Safety first concern in storm

  • Recorder/Paul Franz<br/>Pedestrians make their way across Avenue A in Turners Falls as Nemo rolls into town turning everything white.

    Recorder/Paul Franz
    Pedestrians make their way across Avenue A in Turners Falls as Nemo rolls into town turning everything white.

  • Recorder/Paul Franz<br/>Pedestrians make their way across Avenue A in Turners Falls as Nemo rolls into town turning everything white.

    Recorder/Paul Franz
    Pedestrians make their way across Avenue A in Turners Falls as Nemo rolls into town turning everything white.

  • Recorder/Paul Franz<br/>Pedestrians make their way across Avenue A in Turners Falls as Nemo rolls into town turning everything white.

    Recorder/Paul Franz
    Pedestrians make their way across Avenue A in Turners Falls as Nemo rolls into town turning everything white.

  • Recorder/Paul Franz<br/>Pedestrians make their way across Avenue A in Turners Falls as Nemo rolls into town turning everything white.
  • Recorder/Paul Franz<br/>Pedestrians make their way across Avenue A in Turners Falls as Nemo rolls into town turning everything white.
  • Recorder/Paul Franz<br/>Pedestrians make their way across Avenue A in Turners Falls as Nemo rolls into town turning everything white.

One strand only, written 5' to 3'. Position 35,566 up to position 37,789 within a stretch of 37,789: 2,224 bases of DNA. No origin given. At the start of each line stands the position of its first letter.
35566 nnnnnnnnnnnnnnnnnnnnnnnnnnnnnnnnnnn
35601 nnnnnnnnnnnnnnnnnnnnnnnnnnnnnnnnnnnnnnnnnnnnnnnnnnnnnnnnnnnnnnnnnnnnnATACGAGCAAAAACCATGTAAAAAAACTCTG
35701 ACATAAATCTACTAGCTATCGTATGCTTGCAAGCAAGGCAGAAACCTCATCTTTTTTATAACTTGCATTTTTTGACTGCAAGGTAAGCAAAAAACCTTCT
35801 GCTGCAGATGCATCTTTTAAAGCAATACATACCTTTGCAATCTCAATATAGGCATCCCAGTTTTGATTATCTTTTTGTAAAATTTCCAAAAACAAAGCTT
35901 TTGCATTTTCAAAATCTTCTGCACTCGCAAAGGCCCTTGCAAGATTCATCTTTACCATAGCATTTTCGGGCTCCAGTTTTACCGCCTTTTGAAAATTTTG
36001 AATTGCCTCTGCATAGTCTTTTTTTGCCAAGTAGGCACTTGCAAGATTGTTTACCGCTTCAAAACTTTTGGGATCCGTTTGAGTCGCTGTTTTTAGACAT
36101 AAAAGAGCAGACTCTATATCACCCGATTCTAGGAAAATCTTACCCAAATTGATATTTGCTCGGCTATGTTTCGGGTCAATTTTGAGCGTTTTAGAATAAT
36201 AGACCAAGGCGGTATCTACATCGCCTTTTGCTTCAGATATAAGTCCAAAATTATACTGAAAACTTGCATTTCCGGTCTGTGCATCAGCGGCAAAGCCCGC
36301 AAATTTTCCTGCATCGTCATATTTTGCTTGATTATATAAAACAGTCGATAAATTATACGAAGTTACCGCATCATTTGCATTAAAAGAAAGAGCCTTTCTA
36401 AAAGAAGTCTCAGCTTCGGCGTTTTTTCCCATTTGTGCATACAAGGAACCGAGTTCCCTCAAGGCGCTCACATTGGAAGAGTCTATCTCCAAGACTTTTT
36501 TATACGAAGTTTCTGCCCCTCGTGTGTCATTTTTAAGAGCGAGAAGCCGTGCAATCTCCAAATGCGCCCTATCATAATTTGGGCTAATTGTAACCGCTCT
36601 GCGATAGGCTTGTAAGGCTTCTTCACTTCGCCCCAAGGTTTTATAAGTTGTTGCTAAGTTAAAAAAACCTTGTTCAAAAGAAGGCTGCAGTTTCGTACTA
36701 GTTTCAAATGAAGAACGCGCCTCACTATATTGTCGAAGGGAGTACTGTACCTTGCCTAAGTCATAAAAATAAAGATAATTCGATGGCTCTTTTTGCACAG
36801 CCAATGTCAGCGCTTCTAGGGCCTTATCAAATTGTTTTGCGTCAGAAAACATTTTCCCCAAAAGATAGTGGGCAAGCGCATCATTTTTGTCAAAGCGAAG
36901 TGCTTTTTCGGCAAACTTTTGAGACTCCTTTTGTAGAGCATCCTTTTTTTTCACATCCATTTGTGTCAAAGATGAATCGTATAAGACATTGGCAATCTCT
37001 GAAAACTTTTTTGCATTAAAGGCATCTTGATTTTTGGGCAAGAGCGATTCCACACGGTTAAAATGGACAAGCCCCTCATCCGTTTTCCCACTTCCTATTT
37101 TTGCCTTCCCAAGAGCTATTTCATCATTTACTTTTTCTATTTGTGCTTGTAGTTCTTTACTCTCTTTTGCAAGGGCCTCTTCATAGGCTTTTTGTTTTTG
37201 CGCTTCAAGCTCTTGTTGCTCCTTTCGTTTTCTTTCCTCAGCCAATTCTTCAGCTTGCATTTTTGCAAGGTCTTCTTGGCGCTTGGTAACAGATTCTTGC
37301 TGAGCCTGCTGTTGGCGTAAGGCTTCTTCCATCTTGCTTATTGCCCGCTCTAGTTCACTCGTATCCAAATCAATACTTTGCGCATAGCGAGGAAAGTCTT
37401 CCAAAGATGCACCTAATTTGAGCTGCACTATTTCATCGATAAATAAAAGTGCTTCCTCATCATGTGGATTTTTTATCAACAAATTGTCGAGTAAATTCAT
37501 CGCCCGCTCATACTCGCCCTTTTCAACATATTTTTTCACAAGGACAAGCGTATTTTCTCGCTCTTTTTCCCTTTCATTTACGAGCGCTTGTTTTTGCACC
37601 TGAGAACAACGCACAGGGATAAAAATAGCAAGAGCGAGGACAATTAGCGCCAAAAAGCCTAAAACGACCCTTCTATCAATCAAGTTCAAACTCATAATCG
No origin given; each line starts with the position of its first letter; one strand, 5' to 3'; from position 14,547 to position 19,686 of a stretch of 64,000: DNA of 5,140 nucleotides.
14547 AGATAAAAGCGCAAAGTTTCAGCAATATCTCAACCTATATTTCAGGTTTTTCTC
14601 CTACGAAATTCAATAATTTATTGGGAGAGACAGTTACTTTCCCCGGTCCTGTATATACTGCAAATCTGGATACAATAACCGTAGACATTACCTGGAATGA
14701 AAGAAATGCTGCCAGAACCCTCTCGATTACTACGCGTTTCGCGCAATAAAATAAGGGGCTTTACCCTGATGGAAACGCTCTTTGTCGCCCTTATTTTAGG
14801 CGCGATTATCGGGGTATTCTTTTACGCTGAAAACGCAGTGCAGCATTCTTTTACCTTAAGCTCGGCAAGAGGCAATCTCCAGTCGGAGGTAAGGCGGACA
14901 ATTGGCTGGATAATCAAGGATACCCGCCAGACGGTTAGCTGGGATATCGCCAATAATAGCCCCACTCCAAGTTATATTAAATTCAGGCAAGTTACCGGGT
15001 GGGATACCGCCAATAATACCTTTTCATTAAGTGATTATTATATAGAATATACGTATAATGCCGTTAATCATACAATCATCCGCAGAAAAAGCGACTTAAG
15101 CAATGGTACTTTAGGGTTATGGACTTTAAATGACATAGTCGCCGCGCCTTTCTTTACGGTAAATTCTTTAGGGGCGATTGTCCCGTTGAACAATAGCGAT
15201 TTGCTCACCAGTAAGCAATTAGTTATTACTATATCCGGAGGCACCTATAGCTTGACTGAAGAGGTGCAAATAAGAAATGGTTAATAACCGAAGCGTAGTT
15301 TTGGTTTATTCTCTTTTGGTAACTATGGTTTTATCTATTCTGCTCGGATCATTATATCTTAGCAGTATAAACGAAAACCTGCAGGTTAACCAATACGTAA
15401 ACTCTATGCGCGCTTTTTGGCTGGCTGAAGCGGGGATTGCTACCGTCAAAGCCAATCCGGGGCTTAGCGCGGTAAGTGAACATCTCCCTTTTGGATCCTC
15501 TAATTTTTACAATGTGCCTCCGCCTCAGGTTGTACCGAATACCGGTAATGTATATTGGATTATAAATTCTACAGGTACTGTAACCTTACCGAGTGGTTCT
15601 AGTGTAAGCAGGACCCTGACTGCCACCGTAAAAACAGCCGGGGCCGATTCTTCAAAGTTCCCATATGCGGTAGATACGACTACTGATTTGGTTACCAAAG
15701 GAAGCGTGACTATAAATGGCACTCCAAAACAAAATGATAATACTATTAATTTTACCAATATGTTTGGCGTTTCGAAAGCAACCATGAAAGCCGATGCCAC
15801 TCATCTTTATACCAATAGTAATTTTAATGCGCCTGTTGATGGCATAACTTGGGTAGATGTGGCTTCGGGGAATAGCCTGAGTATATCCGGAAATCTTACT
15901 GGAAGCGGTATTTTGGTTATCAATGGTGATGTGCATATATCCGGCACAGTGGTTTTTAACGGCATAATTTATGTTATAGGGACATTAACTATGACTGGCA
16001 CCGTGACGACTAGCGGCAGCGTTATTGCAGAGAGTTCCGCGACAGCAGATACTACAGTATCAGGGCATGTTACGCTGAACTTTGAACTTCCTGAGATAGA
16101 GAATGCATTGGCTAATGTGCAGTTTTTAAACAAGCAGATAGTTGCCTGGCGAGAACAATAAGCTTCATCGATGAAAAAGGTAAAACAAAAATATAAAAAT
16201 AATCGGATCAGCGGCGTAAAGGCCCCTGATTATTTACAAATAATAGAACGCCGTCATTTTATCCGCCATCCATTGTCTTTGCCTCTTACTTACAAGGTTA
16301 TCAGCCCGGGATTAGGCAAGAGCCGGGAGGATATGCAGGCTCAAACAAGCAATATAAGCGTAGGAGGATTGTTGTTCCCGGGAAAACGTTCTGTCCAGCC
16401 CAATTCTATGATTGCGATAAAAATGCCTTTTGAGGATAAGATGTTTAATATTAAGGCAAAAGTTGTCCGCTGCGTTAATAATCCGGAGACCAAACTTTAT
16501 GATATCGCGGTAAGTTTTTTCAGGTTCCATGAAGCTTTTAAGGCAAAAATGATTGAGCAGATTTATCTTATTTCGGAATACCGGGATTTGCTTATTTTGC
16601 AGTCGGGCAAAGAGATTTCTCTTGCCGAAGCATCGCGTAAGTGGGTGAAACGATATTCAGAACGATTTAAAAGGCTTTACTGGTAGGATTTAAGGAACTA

Though teachers, schoolchildren, non-essential government workers and some in the private sector had the day off Friday, as Gov. Deval Patrick declared a state of emergency and closed the state’s roads, those first falling flakes of Storm Nemo were a call to action for others.

“We’ve just opened our storm rooms around the region,” Priscilla Ress, spokeswoman for Western Massachusetts Electric Co., said early Friday afternoon as forecasters warned of as much as 3 feet of snow in some parts of the state.

Line repair crews, tree workers and troubleshooters coordinated with town liaisons at the WMECO building in Greenfield. Friday, they waited in anticipation of what the storm would bring, and where it would send them.

Ress said the afternoon forecast still called for a dry, powdery snow, the type that wouldn’t cling to trees and topple them onto power lines.

“That doesn’t mean we’re letting our guard down; this is New England, the weather can be tricky,” she said.

Work WMECO has done in the last several months could curb potential damages.